This seems to upset Rep. John Kavanagh, a former cop who wants Arizona to revert to its old marijuana policy. Eager to increase teen drug use and criminalize the sick, John Kavanagh has wasted no time putting his plan into action: on January 3, he filed a bill in the hope of repealing the state’s medical marijuana law.
Rep. John Kavanagh
Surprisingly, Kavanagh makes use of the for the children rhetoric to make his point, citing the fact that some of the legally produced marijuana finds itself in the hands of teenagers. Indeed, the study mentioned above notes that, of the students who admitted having tried marijuana, about 11% claim to have received it from a patient or caregiver. To quote Matthew Hendley, writing for the Phoenix New Times :
According to several Valley reporters, a new survey shows that some Arizona teenagers have obtained marijuana from people who can legally possess marijuana.
“No shit,” say the rest of us.
To solve this problem, John Kavanagh plans to leave marijuana users with no other choice than to purchase their marijuana from black market profiteers. When it comes to what Arizona teenagers smoke, Kavanagh largely prefers adulterated brick-weed from Mexico over medical-grade, quality-checked, locally produced marijuana. Assuming his goal is to risk young people’s safety and enrich the drug cartels, it’s a pretty decent plan.
Rep. John Kavanagh’s initiative not only promotes policies that have failed at protecting Arizona’s youth, but also illustrates his twisted desire to increase teenage marijuana use along with the risks associated with it.
The Arizona Criminal Justice Commission report, released in November 2012, is available here as a free .pdf file.
Guest Post Courtesy Of Romain Bonilla And The Original Article Can Be Seen Here
No one likes an I Told You So but every now and then it’s necessary to say, “I told you so.”
At the end of last month the Arizona Criminal Justice Commission released results of a study that said about 11 percent of Arizona kids in 8th, 10th and 12th grades who admitted to smoking marijuana said they got their ganja from a medical marijuana card holder.
The law that allows 36,000 people (so far) to legally smoke or grow dope in Arizona is the result of Proposition 203, which voters passed in 2010.
In October 2010, I argued that voters should reject the proposition because the law as it was written was a sham, simply a backdoor way for dope smokers to legally get high. The law didn’t require a prescription from a board-certified physician, just a “recommendation” and it allowed homeopaths and naturopaths to also make “recommendations,” even though they are merely government-sanctioned quacks.
But voters passed it and in December 2010, I argued that it was incumbent upon the state health department to strictly regulate the law’s application and keep the medical in the “medical” marijuana law, less Arizona become like California where hopheads galore can score weed at will simply because they have “pain.”
About the same time the commission released its study, the Arizona Republic reported that of the people who had received recommendations for medical weed, barely 10 percent were getting it to treat illnesses whose symptoms marijuana is suspected of helping alleviate, cancer and glaucoma patients in particular.
The remaining 90 percent needed marijuana to relieve their “pain.”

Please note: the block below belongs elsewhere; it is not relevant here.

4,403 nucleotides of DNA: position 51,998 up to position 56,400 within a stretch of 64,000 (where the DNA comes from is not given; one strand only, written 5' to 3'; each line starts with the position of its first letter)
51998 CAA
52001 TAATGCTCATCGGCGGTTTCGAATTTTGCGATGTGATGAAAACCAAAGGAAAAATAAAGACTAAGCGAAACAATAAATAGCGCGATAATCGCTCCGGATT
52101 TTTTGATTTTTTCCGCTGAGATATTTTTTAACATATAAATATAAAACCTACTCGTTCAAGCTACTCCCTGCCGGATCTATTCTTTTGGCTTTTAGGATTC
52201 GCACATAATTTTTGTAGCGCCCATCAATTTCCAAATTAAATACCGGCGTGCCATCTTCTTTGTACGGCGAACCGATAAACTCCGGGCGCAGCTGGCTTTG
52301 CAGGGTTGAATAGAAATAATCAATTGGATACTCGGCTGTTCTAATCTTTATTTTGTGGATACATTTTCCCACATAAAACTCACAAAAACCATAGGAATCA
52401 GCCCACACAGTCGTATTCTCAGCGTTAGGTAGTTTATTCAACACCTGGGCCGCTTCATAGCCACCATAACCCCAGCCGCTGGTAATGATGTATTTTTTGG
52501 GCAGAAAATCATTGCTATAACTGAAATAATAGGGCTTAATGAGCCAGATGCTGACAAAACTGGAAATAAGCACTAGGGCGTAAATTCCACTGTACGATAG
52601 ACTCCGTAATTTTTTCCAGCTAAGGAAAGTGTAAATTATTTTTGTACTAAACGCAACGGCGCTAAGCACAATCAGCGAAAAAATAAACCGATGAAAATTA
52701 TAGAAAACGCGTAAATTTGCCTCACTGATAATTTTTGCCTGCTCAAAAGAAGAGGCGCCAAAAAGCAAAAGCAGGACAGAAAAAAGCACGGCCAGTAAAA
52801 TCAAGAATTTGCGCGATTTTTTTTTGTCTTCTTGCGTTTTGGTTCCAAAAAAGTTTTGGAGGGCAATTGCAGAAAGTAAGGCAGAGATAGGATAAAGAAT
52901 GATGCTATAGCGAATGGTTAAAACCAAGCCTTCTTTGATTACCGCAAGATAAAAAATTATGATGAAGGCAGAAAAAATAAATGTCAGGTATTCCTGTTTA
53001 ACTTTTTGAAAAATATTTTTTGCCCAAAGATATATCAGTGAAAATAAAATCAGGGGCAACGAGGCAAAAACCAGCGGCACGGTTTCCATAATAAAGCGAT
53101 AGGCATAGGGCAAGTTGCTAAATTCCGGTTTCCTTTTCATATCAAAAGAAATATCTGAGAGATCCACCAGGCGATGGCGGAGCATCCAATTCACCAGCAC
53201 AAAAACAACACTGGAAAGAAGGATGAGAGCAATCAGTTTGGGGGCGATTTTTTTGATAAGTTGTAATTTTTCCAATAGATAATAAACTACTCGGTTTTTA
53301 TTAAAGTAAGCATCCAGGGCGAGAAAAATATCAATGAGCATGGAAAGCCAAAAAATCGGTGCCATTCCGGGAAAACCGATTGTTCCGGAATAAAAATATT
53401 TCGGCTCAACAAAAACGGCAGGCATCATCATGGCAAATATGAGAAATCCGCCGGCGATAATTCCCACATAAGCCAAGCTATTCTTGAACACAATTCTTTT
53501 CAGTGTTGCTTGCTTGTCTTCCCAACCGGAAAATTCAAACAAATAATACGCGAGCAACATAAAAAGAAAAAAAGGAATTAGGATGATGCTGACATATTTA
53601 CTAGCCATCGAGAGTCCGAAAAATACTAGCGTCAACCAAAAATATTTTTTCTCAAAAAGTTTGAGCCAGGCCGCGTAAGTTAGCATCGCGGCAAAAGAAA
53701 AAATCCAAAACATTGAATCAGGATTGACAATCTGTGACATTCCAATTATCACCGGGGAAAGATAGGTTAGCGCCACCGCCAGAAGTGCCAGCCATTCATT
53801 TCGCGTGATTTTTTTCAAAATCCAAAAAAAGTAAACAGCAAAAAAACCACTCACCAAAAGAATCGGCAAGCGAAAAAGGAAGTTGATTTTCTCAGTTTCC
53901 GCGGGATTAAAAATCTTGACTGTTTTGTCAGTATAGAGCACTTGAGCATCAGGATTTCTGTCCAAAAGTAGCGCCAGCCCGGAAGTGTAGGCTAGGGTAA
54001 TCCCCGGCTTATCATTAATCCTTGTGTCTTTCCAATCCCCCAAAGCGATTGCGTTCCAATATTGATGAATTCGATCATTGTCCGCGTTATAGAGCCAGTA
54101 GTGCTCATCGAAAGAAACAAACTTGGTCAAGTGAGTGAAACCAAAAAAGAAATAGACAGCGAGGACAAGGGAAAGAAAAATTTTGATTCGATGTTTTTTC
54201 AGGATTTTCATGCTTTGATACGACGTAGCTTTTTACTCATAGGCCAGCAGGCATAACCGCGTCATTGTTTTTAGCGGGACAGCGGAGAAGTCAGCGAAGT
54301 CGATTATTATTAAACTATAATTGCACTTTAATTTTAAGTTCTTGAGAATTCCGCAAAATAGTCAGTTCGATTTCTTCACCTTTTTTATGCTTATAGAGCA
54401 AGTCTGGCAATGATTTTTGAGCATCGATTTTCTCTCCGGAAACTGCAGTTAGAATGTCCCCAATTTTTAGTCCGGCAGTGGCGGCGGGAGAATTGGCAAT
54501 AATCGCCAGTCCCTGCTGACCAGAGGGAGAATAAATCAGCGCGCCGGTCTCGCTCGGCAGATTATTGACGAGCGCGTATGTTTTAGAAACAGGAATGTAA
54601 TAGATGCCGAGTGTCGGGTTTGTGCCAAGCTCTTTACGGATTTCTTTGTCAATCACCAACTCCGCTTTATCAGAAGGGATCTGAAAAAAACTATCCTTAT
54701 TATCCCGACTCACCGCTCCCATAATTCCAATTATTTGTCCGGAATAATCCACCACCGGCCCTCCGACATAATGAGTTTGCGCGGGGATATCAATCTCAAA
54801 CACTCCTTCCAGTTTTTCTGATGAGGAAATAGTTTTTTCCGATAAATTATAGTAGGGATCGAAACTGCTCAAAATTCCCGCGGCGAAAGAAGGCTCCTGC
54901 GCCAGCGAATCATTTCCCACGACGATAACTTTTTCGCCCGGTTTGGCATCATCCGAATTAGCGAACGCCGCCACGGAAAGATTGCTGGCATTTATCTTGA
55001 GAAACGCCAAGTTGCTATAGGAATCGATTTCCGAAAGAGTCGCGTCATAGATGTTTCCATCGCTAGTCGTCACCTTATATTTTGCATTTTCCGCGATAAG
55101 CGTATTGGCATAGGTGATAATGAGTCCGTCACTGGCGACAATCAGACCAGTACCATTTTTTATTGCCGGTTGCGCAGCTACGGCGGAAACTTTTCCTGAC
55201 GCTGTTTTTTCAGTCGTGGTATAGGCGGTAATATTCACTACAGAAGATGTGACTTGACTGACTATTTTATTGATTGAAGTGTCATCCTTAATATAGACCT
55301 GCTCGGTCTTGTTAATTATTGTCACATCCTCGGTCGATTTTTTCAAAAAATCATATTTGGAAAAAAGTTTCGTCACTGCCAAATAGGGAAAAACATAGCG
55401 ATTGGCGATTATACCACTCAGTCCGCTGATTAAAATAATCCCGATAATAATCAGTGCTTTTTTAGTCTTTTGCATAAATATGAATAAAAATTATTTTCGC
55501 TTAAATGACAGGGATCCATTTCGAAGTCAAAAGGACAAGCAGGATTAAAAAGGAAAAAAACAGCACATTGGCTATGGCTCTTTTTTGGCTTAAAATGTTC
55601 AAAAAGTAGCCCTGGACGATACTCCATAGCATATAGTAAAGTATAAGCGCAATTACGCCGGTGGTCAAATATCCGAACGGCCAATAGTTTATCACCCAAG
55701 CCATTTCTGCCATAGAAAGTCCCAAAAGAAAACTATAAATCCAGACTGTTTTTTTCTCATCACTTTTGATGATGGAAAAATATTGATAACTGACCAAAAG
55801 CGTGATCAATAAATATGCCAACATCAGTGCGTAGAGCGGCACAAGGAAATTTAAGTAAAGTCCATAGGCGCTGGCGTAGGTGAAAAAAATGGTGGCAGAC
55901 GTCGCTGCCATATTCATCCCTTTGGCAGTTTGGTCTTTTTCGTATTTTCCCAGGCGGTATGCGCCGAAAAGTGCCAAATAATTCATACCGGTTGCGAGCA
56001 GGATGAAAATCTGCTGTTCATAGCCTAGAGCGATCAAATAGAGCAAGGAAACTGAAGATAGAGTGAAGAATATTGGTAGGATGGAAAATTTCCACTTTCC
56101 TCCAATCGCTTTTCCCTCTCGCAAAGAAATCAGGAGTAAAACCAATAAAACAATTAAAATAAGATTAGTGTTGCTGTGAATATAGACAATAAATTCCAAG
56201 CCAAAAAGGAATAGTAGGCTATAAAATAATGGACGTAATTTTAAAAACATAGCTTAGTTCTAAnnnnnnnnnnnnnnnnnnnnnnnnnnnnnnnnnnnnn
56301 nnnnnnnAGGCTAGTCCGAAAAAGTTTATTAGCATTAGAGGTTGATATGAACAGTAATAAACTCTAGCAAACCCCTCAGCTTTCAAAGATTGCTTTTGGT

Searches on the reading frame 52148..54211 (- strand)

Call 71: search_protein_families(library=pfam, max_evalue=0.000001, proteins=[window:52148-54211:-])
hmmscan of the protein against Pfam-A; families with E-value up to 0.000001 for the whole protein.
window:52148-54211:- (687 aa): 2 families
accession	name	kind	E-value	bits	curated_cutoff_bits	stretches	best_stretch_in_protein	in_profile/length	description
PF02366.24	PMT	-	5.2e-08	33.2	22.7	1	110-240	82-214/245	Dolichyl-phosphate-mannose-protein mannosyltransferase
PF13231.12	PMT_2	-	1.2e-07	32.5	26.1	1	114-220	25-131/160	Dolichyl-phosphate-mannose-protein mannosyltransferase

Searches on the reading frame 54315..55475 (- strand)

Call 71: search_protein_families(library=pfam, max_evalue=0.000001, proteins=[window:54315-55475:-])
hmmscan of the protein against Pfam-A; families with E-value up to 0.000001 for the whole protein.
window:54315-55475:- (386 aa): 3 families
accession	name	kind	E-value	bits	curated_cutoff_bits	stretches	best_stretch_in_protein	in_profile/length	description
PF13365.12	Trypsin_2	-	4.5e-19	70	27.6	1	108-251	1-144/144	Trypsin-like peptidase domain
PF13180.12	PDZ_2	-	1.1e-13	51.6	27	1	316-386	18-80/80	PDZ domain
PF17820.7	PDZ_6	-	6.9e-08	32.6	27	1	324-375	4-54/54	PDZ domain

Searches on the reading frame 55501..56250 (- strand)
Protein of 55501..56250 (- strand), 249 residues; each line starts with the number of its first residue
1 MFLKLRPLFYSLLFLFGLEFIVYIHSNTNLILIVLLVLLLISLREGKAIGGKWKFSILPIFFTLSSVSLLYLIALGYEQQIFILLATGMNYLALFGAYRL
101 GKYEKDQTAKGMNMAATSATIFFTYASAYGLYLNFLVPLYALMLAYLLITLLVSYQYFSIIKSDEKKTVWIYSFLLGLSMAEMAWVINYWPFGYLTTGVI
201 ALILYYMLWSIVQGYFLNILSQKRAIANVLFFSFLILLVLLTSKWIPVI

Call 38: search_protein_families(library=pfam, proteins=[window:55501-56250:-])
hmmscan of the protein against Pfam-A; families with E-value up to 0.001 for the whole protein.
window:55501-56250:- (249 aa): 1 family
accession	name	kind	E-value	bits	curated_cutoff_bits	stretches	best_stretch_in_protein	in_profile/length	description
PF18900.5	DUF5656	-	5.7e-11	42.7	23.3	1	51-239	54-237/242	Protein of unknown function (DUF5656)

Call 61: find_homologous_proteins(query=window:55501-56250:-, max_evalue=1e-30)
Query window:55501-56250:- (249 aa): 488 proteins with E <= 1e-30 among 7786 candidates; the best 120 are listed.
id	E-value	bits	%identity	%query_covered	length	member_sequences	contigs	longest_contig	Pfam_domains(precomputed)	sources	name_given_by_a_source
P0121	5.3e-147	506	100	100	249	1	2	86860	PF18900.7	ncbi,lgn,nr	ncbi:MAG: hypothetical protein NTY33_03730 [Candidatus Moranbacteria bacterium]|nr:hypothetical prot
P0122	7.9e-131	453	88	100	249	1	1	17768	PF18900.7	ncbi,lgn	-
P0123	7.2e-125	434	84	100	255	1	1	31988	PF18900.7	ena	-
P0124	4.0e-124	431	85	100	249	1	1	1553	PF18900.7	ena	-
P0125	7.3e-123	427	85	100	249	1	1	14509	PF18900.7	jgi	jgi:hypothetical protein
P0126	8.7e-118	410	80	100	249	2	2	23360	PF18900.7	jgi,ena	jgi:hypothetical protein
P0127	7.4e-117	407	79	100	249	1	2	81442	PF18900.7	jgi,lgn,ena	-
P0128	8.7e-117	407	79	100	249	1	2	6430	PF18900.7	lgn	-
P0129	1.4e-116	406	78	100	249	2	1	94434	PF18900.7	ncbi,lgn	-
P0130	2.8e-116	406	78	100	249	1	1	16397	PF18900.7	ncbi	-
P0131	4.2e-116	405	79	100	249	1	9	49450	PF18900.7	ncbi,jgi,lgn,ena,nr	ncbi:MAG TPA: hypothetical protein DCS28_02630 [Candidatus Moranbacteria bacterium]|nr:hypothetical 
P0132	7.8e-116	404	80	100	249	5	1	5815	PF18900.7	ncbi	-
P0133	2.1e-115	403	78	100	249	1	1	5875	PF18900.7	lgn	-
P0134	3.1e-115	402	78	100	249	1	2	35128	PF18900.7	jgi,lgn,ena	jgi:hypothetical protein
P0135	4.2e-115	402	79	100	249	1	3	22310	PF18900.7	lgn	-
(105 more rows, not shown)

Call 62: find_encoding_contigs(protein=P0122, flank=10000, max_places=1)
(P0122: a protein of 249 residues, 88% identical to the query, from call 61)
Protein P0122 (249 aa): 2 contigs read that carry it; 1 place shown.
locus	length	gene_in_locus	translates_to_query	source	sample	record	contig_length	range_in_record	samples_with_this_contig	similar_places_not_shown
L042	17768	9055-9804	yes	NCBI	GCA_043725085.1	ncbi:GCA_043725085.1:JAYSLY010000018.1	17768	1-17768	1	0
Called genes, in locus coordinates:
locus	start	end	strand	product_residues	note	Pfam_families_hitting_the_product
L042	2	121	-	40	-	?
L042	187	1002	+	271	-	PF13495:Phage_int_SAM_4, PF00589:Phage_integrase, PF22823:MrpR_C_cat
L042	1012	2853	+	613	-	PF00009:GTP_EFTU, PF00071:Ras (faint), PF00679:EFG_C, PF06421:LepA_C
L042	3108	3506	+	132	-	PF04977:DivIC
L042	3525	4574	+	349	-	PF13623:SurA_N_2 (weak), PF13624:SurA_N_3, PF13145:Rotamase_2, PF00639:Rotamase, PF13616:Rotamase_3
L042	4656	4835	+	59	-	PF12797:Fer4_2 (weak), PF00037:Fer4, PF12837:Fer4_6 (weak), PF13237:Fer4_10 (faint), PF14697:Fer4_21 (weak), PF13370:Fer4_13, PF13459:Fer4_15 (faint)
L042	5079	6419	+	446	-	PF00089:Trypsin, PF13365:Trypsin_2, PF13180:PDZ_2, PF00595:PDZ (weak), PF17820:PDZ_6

The horrible tragedy of those statistics is that it makes a mockery of people who legitimately suffer from chronic pain and for whom marijuana might provide some relief. All these slackers getting bogus “pain” referrals make it harder for true pain suffers to be taken seriously.
The other tragedy of this farcical law is that it harms the cause of drug law normalization.
Marijuana prohibition is an abysmal failure. We spend billions of dollars a year attempting to interdict marijuana use to no avail. It’s still widely available and easily obtained irrespective of medical marijuana laws.
We all pay for its prohibition. We pay billions in taxes for the investigation, prosecution and incarceration of drug users, and billions more dealing with ancillary crimes associated with its use because its growth, importation and distribution is controlled by criminal cartels and violent urban gangs.
It makes more sense to make marijuana legal and regulate its manufacture and use like we do alcohol. Then tax it.
A state legislator this week proposed a bill to put repeal of Prop. 203 before voters again in 2014. Here’s hoping it makes the ballot and that voters pass it.
From there, marijuana normalization could proceed on a more honorable footing.
It would be more honorable for drug normalization proponents to seek full prohibition repeal rather than use cancer and pain patients as a stalking horse for legal drug use.
Prop. 203 is a dishonorable law that does more harm to the interests of people with medical conditions who might be aided by marijuana than it helps them.
TUCSON, Ariz. -
We’re getting a look at the second medical marijuana dispensary to open up in Tucson.
The Green Halo Caregiver Collective opened on the city’s south side.
The building is highly secured and after patients use their state-issued identification to get inside, they can pick their medicine.
“We’re talking a whole range of things..pretty much candies, a Tootsie pop thing they can suck on, brownies, different baked goods..chocolate things that are very tasty, but also a great way to deliver the medicine,” said Green Halo manager Ken Sobel.
Green Halo has about 40 patients and employs 25 people.
Green Halo Caregiver Collective
3359 N. Freeway
BY: The Associated Press
A judge is refusing to temporarily block his recent ruling that Arizona’s medical marijuana law is constitutional and that federal drug laws don’t stand in the way of implementing it.
A Maricopa County Superior Court spokesman says Judge Michael Gordon on Thursday denied County Attorney Bill Montgomery’s request to suspend the ruling pending the outcome of an appeal to a higher court.
Montgomery says he’ll next ask the Court of Appeals to issue a stay.
The case initially focused on whether the county had to approve zoning for a Sun City dispensary.
The case grew to include whether federal drug laws pre-empt Arizona’s medical marijuana law.
Gordon ruled last week that they don’t and that the county must provide zoning clearances for the Sun City dispensary.